Maybe we’re not. Our stories may remain largely untold, except to those who know us.

If our journeys bring us to Christ, though, it doesn’t really matter if the stories are forgotten to the world. They are remembered to God.

Merry Christmas!

* In writing this, I realize that this may be some of what The Forgotten Carols is about. But aside from hearing “Let Him In” (which I love), I don’t really know anything else about the show. So if this is all old hat to you because of The Forgotten Carols, just know the thought was new to me at least. :)
** Although new punctuation would be sweet!
*** Especially when you compare yourself to every other person on the internet.

Monday, December 22, 2014

Looking Ahead to the New Year: Some Literary Advice Out of a TV Tragedy

by Kasey Tross

Poor Matthew. He was far too pretty to die.

Friends, I did it. I finally got myself sucked into Downton Abbey, and on Saturday I watched the last episode of the third season. And a little piece of my heart broke.

(If you have not watched Downton Abbey yet and you want to, please stop reading now because there’s no way for me to continue without spoiling it for you. Trust me.)

Anyway, I knew it was coming because I had accidentally come across a Downton Abbey Who’s Who  on Pinterest which listed the fates of some of the characters, and so every single time Matthew ever got into a car the entire show my heart rate increased by about 40 bpm. And then it finally happened.


Because I’m a complete nerd, I felt the need to remind myself that it was only the character in the show who had died, not the person himself, and I thought I might feel better if I checked up on the actor and assured myself he was alive and well.

He is. Just in case you were wondering. ;-)

Anyway, in the process I discovered that the actor, Dan Stevens, is also a writer (isn’t it nice when someone turns out to be just as intelligent as the character they portray onscreen?) and I read a few of his pieces*. In one piece written in January of 2013, he discusses the role of the front porch of a home, and how it seems to be this intriguing combination of the familiar and the foreign, the home and the outside world. In his musings he said something I found enlightening: "The comfort zone is the great enemy to creativity; moving beyond it necessitates intuition, which in turn configures new perspectives and conquers fears.”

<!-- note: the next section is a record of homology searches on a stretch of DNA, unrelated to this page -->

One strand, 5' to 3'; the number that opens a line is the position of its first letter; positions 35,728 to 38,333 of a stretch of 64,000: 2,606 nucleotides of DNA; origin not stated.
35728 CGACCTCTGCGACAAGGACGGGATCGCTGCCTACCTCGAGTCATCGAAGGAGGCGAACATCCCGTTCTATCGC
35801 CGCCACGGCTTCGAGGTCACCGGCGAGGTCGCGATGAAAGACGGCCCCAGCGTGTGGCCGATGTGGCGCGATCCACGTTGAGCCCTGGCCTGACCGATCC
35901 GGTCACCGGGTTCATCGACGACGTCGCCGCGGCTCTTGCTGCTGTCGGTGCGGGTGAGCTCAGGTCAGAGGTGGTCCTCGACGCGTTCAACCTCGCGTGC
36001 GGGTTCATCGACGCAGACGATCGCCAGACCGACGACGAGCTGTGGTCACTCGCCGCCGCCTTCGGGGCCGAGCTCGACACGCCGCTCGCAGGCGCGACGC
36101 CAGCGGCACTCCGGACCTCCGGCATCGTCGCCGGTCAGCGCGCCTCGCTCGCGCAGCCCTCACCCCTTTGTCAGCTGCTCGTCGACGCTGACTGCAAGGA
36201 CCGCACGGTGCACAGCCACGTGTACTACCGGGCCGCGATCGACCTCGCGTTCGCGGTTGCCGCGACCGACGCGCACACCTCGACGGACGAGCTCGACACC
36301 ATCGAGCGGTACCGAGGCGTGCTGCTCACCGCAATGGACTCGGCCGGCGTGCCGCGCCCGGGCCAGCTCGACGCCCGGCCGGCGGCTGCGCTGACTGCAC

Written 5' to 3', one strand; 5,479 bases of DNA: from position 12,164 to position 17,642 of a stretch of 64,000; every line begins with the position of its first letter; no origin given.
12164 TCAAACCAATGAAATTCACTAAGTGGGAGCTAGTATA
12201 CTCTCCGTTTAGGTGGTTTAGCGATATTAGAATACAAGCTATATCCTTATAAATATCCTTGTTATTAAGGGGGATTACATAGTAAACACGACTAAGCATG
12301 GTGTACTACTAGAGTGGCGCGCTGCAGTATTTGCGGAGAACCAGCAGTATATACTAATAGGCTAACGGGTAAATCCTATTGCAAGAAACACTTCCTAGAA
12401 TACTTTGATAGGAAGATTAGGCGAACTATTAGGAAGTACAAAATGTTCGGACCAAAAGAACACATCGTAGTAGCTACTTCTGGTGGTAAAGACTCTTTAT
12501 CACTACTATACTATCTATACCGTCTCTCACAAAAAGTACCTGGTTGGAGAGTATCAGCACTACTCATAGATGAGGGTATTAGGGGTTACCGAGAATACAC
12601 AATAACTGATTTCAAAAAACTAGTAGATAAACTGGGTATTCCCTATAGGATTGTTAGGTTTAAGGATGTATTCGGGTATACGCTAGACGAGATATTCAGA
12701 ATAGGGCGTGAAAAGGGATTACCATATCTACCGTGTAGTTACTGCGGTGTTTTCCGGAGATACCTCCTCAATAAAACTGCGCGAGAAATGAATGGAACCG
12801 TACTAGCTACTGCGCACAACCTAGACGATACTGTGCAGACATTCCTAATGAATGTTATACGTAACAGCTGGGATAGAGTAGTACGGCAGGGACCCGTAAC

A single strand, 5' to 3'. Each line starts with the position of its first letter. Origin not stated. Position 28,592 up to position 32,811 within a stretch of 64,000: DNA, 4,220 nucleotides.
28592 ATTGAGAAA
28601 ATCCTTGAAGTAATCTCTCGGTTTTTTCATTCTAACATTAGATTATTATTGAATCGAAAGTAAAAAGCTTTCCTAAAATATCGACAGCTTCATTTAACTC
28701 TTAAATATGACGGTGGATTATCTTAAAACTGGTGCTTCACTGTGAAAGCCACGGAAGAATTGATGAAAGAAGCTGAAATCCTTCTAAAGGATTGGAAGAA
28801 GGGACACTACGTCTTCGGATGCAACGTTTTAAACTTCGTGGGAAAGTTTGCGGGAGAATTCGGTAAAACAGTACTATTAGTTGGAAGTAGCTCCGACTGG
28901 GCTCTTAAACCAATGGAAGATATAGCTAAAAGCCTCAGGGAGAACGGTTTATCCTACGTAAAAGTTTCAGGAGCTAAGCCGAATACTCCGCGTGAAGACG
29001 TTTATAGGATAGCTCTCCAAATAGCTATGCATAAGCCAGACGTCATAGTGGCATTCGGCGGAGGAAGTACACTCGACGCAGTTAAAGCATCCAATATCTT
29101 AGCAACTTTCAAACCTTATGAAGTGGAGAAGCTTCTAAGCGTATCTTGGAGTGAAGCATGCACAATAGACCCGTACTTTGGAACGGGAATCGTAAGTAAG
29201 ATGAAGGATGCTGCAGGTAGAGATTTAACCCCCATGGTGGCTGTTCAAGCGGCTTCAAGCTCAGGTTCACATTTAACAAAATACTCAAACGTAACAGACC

My questions for you as we approach the new year are these:

Where is your comfort zone?

How can you defeat this “enemy to creativity” and push yourself to a place that will trigger your intuition?

How might doing so push you and help you improve as a writer?

When January 1st arrives, I encourage you to find your own front porch, and if you’re feeling particularly brave, maybe even step off of it. This might mean writing in a different genre, offering up your work for more criticism, or even just writing in an unfamiliar location.

As for me, I’ll be re-watching Downton Abbey and dissecting it to figure out how the writers (and the actor, of course) created a character who was so hard to say goodbye to. And then I’ll try in my own feeble way to incorporate some of that Matthew magic into my own WIP.

Maybe I’ll go write on my front porch.

*I also discovered we’re the same age and both have children the same ages. Very reassuring for the whole alive-and-well thing.

Saturday, December 20, 2014

Thoughts on Christmas

This Christmas season has been especially meaningful for me. It's always been an emotional season time of year since my Dad passed away at the beginning of December when I was thirteen years old. The anniversary of his death always starts my season off on just a little more somber of a note.